Keywords are the search terms (words or phrases) which trigger your ad, and they are critical to the success of your AdWords advertising. This email explains how you can choose the most effective keywords, assess your keyword performance and how this affects the amount you pay.
A great keyword is:
- Ideally, 2-3 words long
- Specific (keywords that are too broad or general will not reach users as effectively as keywords that are highly targeted)
- Directly related to the text in your ad
- Directly related to the page your ad links to (specified by the destination URL)
What keywords should I choose?
First, look at your website content and write down every word, word combination or phrase that describes each category of your business. This is the starting point for creating your keyword lists.
Include all brand and product names as well as plurals, synonyms and alternate spellings for each word or phrase. Capitalisation does not matter. Take out keywords that are very generic, irrelevant, or obscure.
Then, group your keywords into close-knit themes and create a new ad group for each theme. Put your keywords into these new ad groups. For example, if your campaign is for digital cameras, you can group together mini digital cameras in one ad group and SLR digital cameras in another.
Try using negative keywords. Negative keywords prevent your ad from showing when a word or phrase you specify is part of a search term. If you specify the negative keyword -repair, for instance, your ad won’t show for search terms such as digital camera repair.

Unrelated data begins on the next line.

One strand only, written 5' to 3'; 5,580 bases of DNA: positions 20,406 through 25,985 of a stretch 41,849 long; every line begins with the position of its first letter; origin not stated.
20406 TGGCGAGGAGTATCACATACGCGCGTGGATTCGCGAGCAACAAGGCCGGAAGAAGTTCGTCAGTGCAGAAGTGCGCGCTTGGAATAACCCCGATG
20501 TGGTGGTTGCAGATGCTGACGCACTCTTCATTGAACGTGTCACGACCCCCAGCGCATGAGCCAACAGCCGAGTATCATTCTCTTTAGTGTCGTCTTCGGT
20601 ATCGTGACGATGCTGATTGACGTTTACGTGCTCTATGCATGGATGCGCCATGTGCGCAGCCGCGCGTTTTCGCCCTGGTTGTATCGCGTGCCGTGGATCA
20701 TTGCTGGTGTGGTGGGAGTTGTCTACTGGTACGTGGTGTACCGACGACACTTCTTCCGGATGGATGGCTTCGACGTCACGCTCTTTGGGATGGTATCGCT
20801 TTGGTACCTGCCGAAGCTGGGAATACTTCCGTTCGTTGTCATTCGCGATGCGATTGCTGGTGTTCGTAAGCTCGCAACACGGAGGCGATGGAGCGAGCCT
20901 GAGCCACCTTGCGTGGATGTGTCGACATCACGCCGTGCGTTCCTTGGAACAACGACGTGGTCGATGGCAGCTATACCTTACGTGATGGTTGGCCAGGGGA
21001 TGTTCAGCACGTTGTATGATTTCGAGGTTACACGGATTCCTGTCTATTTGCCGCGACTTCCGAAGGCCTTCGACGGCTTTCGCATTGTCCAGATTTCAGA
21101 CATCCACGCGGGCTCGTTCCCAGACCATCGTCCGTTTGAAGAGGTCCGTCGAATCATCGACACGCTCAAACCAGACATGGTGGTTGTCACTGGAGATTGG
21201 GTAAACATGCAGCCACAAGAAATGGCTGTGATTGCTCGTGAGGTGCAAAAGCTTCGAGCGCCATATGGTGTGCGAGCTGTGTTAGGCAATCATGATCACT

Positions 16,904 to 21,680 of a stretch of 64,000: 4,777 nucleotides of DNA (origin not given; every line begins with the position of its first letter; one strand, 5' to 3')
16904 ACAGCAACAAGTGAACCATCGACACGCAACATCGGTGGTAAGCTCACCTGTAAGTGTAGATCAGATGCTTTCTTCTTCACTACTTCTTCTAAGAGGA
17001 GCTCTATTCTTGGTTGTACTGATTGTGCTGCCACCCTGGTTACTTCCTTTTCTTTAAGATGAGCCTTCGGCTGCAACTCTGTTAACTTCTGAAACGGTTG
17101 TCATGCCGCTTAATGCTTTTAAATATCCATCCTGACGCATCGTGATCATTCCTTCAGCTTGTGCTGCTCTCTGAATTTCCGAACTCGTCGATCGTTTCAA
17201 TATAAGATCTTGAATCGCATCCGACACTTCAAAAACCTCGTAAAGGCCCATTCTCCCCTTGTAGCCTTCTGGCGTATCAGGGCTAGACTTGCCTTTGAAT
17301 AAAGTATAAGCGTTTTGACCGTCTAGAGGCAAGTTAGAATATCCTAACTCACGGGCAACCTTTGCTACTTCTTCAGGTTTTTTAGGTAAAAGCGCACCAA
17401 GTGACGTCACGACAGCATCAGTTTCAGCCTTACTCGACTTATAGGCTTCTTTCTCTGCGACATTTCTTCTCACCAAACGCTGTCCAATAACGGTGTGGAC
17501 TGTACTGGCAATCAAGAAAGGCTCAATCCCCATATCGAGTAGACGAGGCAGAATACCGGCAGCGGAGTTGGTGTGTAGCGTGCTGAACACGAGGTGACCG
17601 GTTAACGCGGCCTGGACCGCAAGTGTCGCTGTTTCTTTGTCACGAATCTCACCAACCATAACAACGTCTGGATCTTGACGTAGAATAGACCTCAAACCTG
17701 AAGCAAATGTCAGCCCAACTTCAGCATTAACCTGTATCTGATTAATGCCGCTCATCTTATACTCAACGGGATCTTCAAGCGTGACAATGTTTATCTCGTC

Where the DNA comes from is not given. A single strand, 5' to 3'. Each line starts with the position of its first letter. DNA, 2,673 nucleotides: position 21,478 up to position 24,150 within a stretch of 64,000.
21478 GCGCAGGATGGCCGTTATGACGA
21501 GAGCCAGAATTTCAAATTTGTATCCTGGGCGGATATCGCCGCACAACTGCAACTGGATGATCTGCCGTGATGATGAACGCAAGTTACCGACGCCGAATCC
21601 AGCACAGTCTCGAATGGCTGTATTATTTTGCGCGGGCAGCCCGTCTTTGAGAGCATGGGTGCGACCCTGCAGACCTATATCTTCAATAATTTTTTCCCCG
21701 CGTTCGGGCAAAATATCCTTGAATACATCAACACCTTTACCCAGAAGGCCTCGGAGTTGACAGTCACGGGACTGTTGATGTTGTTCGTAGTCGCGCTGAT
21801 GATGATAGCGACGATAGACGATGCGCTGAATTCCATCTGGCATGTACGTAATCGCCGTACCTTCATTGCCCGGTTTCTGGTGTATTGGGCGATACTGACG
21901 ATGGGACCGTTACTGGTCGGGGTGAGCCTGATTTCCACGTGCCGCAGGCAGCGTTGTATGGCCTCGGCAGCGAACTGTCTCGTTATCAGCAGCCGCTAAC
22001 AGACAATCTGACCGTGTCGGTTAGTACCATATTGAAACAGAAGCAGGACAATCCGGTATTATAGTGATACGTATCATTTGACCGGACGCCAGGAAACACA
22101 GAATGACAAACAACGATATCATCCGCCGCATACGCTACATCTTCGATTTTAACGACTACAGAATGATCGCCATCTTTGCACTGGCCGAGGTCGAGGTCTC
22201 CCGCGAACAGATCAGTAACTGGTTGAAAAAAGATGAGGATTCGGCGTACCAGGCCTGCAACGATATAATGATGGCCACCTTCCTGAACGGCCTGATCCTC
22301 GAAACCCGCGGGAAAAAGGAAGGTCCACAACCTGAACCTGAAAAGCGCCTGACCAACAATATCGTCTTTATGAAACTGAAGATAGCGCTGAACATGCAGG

Alan Duncan MP calls for Email Disclaimer Ban
An MP has called for an end to “useless” legal disclaimers at the bottom of emails. Sir Alan Duncan said the “meaningless missives” led to “forests’ worth of paper” being wasted when emails are printed out.
He presented a bill that would ban the practice for public bodies.
Sir Alan told MPs the disclaimers were a hangover from the early days of the internet and could be replaced with a link to an attachment. “We have all been there,” he said. “A short email comes in from a friend, colleague or company and we hit print and then we look in horror as page after page spews out.”
He said the creation of the world wide web by Sir Tim Berners-Lee was “a matter of national pride”, but added: “This moment of innovative genius should not be allowed to be tarnished by the very worst of sluggish, bureaucratic verbiage that is represented by the e-mail disclaimer.”
He joked that the Labour Party had – “in a marked departure from the norm” – embraced austerity in relation to its 50-word disclaimer, and reported “with a heavy heart” that his own party’s version ran to 183 words. During his time as International Development Secretary, he said he had reduced his department’s disclaimer to 17 words.
His bill, introduced under the 10-minute rule, would ban the practice but in the meantime he urged those with the power to do so to amend long disclaimers voluntarily.
The legislation was accepted at first reading, but it is unlikely to become law in its current form without government support due to a lack of parliamentary time.